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Call us at 691-4991 to schedule an appointment and use the pharmacy you can trust.Veterinary • Pediatrics • Sterile Compounds • Ophthalmics • Dental • Podiatry • Sports Medicine • Wound Care Now accepting insurance • Free local shipping! 2000 PGA Boulevard, Suite 5507, Palm Beach Gardens 561-691-4991 • Mon – Thurs: 9am – 6pm • Fri: 9am – 3pm • Sat – Sun: close d FLORIDA WEEKLYA14 NEWS WEEK OF SEPTEMBER 1-7, 2011 Fine Decorative Hardware and Plumbing Fixtures for the Discriminating Homeowner Since 1935 605 South Olive Avenue Downtown West Palm Beach 561-655-3109 “Beluga” Lavatory Faucet by THGANDERSON’S dominance. Teach your children to avoid fast or jerky movements around dogs, since these may trigger predatory behavior.„ Be a tree when a threatening dog approaches, standing straight with feet together, fists under the neck and elbows into the chest. Teach your children to make no eye contact, since some dogs view eye contact as a challenge. Running is a normal response to danger, but its the worst possible thing to do around a dog, because it triggers the animals instinct to chase and bite. Many dogs will just sniff and leave. Teach your chil-dren to stay still until the animal walks away, and then back away sl owly out of the area.„ FeedŽ the dog a jacket or backpack if attacked, or use a bike to block the dog. These strategies may keep an attacking dogs teeth from connecting with flesh. „ Act like a log if knocked down: face down, legs together, curled into a ball with fists covering the back of the neck and fore-arms over the ears. This position protects vital areas and can keep an attack from turning fatal. Role-play these lessons with your child until they are ingrained. They may save your childs life. Discuss safe behavior with your children and role-play how to approach dogs, when not to approach, and what to do if con-fronted or attacked. You dont need to scare your children, but you do need to make sure theyre ready, just in case. And going over the what ifsŽ isnt a bad idea for you as well. Q Safety around dogs is a necessary lesson for all school-age childrenral to a behaviorist who can help you reha-bilitate your pet. Dont put this off: Your dog is a danger, and your own family is at risk. Of course, you cant control what other people do with their animals. Thats why you have to make sure your children know how to behave around dogs to protect themselves. Heres what everyone should know, and what parents need to teach their children: „ Never approach a loose dog, even if he seems friendly. Dogs who are confined in yards, and especially those dogs on chains, should also be avoided. Many are very seri-ous about protecting their turf. If the dog is with his owner, children should always ask permission before petting him and then begin by offering him the back of a hand for a sniff. Further, they should pat the dog on the neck or chest. The dog may interpret a pat on the head from above as a gesture of Hardly a day goes by when there isnt a news story about a dog attack somewhere. When school starts, children may become especially vulnerable, walking and biking through their neighborhoods to class. And thats why every fall I write about safety around dogs. To be fair, dogs arent the biggest risk that children face growing up. Organized sports, for example, are 10 times more likely to result in a childs trip to the emergency room than are dogs. And although in most cases the dog involved in a serious attack is the familys own, its also true that many neighborhoods are not safe for walking or biking because of a dog. These animals are accidents wait-ing to happen because their owners either dont know or dont care that their dogs are a public menace. The experts say the signs of trouble are usually there long before a dog attacks. The dog is typically young, male and unneu-tered. He is usually unsocialized „ a back-yard dog with little to no interaction with the family. He is often inadvertently trained to be vicious by being kept full-time on a chain or in a small kennel run.Is there a dog like this in your neighborhood „ or in your own yard? If its the latter, call your veterinarian and arrange for your pet to be neutered, and then ask for a refer-PET TALES Canine cautions Dogs who are chained for life are especially at risk for biting because they often are un-dersocialized and may become territorial.BY GINA SPADAFORI _______________________________Special to Florida Weekly Pets of the Week >> Doogie is a 1-year-old neutered male pit bull. He weighs 53 pounds and loves to play with his squishy football. He had a hard outdoor life before the shelter, but now loves being indoors and meeting new people.>> Breezy is a 1-year-old spayed tuxedo female shorthair. She is a bit reserved.To adopt a pet„ The Peggy Adams Animal Rescue League Humane Society of the Palm Beaches, was founded in 1925 and is a limited admission non-pro t humane society providing services to more than 10,000 animals each year. It is lo-cated at 3100/3200 Military Trail in West Palm Beach. Adoptable pets and other information can be seen at For adoption informa-tion, call 686-6656.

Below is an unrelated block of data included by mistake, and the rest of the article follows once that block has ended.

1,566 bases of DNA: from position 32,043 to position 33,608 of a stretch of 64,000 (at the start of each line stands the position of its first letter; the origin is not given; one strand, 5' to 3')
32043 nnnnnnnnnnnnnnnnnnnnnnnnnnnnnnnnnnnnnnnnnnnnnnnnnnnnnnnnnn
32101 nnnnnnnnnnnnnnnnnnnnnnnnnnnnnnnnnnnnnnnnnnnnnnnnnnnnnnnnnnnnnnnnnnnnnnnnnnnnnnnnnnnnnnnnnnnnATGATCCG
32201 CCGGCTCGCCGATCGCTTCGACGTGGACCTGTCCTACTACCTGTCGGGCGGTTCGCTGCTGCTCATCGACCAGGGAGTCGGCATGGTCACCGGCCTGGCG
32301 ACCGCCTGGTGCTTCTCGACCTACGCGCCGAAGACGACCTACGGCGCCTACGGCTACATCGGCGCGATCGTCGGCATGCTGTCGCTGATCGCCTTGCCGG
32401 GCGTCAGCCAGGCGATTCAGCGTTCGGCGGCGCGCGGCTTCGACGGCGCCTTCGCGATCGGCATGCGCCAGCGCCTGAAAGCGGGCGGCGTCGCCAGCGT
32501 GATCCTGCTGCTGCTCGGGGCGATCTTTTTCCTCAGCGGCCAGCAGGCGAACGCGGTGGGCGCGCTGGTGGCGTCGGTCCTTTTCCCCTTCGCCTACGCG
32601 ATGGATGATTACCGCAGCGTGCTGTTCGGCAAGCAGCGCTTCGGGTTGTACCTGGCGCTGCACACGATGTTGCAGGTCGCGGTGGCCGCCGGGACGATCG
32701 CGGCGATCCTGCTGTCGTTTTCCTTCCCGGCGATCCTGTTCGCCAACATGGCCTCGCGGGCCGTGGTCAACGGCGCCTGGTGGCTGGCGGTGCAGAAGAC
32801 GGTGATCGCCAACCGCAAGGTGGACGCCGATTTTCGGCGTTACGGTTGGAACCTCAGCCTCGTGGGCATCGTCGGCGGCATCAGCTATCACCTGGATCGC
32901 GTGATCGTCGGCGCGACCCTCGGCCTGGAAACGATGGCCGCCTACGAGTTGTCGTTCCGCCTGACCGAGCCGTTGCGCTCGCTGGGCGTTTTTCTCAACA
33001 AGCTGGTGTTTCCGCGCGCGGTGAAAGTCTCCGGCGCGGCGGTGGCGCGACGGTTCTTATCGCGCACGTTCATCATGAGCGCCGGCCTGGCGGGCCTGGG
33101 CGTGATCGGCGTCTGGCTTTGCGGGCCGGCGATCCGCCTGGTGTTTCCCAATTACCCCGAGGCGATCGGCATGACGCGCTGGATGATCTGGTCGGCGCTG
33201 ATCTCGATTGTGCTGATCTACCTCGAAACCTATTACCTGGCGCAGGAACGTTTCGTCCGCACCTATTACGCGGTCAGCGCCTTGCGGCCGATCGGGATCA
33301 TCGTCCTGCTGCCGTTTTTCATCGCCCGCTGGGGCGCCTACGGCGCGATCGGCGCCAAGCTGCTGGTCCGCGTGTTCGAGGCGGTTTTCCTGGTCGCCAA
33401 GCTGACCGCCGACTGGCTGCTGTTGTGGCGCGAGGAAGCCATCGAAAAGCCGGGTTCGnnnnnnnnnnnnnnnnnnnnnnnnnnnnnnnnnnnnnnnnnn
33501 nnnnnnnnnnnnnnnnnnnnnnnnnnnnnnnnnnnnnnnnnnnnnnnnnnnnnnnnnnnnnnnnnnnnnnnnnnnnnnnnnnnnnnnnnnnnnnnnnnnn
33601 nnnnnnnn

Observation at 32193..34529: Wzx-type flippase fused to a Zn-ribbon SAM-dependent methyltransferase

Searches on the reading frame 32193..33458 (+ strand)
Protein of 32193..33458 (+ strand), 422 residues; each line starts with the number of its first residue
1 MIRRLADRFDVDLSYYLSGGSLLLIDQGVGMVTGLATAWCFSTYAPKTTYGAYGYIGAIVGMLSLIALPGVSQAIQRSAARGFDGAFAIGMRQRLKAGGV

FLORIDA WEEKLY WEEK OF SEPTEMBER 1-7, 2011 A15 NEWS OF THE WEIRD BY CHUCK SHEPHERDDISTRIBUTED BY UNIVERSAL PRESS SYNDICATEThe continuing crisis Germanys Green Party temporarily transcended mainstream environmental goals in June and specially demanded that the government begin regulating sex toys such as dildos and vibrators. Those devices, it said, contain dangerously high levels of phthalatesŽ and other plastics that can cause infertility and hormone imbalances. The party called for sex-toy regulation that is at least as strong as the regulation of childrens toys. This is a clear case where making something environmentally friendly works for us,Ž said Lt. Col. Jeff Woods, the U.S. Armys product manager for small-caliber ammunition. He told in May that new steel-core 5.56mm cartridges not only penetrateŽ (kill) more effectively, but are less envi-ronmentally toxic than current lead-core ammo. Judge Giuseppe Gargarella has scheduled trial for later this month in LAquila, Italy, for seven members of Italys national commission on disaster risks who (though supposedly experts) failed to warn of the severity of the April 2009 central-Italy earthquake that killed 300 people. Judge Gargarella said the seven had given contradictory informa-tionŽ and must stand trial for manslaugh-ter. (One commission member had even recommended a high-end red wine that citizens should sip as they ignore small tremors „ which turned into a 6.3 mag-nitude quake.) The veterans support organization Home for Our Troops had recently start-ed to build a 2,700-square-foot house in Augusta, Ga., to ease life for Army Sgt. 1st Class Sean Gittens, who had suffered concussive head injuries in Afghanistan and is partially paralyzed. However, in June, the Knob Hill Property Owners Association, which had provisionally approved the design, changed its mind. The problem is,Ž one association mem-ber told the Augusta Chronicle, there are 5,000-square-foot homes all the way up and down the streetŽ and that such a small house would bring down property values. It just doesnt fit.Ž Q The Pervo-American communityFirst Things First: Alan Buckley, 44, on holiday from Cheshire, England, was arrest-ed in Orlando in June and charged with taking upskirt photographs of a woman at a Target store. Mr. Buckleys child had gotten sick and was admitted to Orlandos Arnold Palmer Hospital for Children, and Mr. Buckley was apparently killing time at Target after visiting with the child (and was later identified by witnesses because he was still wearing his hospital visitors sticker, with his name on it). Q Prices and listings are accurate as of this printing. Call the listing Realtor to verify pricing and availability. 2%3)$%.4)!,sLUXURY HOMESs#/--%2#)!, PALM BEACHES s JUPITER s TREASURE COAST s PORT ST. LUCIE O---K Wnn PnnBn Nr H V BnPeninsular lot with 365 feet on the Loxahatchee River offers water views from almost every room. Long, winding driveway leads to this private paradise. New 60' long disappearing edge pool plus cabana, summer kitchen and spa. Lighted dock with two jet ski lifts offers easy ocean access. Five bedrooms plus of ce and exercise room, 5.5 baths and a 3.5 car garage. Enjoy long water views from 2,200 square feet of balcony and covered porch. Home automation system by Big Picture Solutions. Don't miss this opportunity of a lifetime! $4,150,000 Located on ve beautiful acres in Palm Beach Gardens' premier equestrian community of Caloosa. Four bedrooms plus octagonal sitting room and of ce, three full baths and a three car garage. The Brentwood model features over 3800 air conditioned and 5,275 total square feet. Long brick paver driveway, impact windows, stacked-stone double-sided replace, wood beam ceilings, hand-scraped wood oors throughout the living area and gourmet island kitchen. Own a brand new home for the price of a 20-year-old home! $797,500 TEQUESTA COUNTRY CLUB CALOOSA e Smith Team: Our goal is to exceed your expectations! /$4r$34r(3*twxsnys{wsuvt/!45 4%4twxsnys{wsuut!